Since fatal poisoning by botulism is possible from home canning, we often pass on the advice of experts on how to safety preserve those homegrown fruits and vegetables.

Sometimes the home canning experts tell consumers what to do, but do not explain why.   That’s why we like the approach taken by Kathleen Riggs, who is the Utah State University Extension Family and Consumer Sciences Agent for the Bee Hive State’s Iron County.

Take her advice on canned quick breads, for example. She says:

Although no cases of botulism have been identified as being caused specifically by a home canned quick bread, the potential is there. The product meets all the criteria for the organism to grow.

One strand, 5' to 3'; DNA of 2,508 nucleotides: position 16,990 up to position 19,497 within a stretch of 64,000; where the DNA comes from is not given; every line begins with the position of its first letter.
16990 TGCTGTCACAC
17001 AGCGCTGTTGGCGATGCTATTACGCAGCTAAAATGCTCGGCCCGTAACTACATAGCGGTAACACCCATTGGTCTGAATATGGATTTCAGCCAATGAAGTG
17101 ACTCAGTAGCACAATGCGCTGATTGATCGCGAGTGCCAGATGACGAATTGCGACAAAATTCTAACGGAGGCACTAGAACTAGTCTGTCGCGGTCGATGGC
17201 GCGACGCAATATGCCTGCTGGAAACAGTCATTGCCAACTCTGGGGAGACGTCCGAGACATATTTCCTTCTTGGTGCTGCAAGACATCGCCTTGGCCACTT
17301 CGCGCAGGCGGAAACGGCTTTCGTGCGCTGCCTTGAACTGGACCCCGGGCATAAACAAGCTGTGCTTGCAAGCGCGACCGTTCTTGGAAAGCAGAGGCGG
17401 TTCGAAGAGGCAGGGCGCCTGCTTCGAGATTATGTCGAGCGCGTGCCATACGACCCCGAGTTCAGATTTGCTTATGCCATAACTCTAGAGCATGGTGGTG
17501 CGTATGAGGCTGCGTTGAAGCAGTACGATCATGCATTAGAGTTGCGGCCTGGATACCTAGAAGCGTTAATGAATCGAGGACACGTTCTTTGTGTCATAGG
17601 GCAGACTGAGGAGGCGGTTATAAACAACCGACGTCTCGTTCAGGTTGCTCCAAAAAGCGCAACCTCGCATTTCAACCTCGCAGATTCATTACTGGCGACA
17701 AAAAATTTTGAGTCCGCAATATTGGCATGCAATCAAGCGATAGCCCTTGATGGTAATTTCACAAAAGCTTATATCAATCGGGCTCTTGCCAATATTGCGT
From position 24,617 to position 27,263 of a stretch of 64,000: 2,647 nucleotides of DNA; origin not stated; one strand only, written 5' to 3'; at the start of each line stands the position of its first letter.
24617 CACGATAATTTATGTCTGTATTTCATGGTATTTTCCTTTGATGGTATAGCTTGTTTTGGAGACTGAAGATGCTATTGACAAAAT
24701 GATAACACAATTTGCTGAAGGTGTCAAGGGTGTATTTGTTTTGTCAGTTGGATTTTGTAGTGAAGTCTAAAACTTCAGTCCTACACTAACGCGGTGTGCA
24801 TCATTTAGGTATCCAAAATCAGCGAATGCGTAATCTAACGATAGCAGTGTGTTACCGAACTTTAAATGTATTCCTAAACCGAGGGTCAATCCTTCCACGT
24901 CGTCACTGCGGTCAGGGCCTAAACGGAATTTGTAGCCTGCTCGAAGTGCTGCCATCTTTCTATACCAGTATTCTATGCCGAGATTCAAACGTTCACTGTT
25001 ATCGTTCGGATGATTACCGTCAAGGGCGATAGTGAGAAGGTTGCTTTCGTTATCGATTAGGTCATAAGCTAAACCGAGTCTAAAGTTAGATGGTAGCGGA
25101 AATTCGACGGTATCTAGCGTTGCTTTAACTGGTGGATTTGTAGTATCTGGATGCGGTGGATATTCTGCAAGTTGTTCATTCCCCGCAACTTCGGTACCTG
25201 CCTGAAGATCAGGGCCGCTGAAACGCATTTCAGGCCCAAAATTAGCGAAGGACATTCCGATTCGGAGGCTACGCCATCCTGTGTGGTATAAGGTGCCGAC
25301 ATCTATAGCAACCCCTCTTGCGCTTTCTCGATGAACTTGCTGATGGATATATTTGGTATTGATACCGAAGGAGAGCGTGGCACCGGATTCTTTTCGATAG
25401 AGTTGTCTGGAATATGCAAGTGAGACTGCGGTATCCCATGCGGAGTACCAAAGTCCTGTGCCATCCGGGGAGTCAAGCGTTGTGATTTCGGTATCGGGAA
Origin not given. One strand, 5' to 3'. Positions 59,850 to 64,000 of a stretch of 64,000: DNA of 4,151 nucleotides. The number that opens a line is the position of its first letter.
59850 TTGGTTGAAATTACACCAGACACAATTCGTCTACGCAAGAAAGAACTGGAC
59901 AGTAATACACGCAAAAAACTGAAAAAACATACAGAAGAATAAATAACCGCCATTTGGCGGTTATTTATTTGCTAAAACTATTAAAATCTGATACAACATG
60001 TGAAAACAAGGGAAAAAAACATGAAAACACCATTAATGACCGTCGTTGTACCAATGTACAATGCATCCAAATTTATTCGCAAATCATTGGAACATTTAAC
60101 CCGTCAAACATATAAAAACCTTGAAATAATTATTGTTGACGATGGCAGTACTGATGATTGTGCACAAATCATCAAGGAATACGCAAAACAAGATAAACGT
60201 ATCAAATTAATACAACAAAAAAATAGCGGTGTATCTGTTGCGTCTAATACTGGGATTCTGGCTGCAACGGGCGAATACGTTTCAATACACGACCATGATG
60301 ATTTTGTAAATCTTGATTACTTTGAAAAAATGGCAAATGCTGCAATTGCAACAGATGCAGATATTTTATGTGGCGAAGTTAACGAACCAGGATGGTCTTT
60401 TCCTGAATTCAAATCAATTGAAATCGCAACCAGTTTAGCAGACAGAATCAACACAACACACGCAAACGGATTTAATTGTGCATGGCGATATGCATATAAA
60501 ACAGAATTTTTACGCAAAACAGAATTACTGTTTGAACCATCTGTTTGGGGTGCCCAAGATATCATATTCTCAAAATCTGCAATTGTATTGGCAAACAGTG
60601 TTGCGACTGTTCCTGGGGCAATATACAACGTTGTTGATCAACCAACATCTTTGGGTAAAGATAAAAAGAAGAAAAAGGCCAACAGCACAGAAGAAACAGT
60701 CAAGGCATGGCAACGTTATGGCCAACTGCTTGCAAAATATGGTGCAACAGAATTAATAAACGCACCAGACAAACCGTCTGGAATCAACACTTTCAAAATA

Fact: The organism C. botulinum itself is harmless; however, when conditions are right, it can form an extremely potent toxin. Three factors determine if C. botulinum will grow or not: a nonacid pH, adequate moisture and an airless environment. Canned breads meet all these requirements.

Normally these products are not being held under vacuum and therefore botulism is not a concern. However, sealing the bread in a jar provides he necessary airless condition.

Ms. Riggs writes about other “common practices that are not safe” for eggs in the shell, canned butter, canned wheat, and canning dried beans.  We found her column in The Spectrum in George, Utah.  More of her work can be found at Utah State University.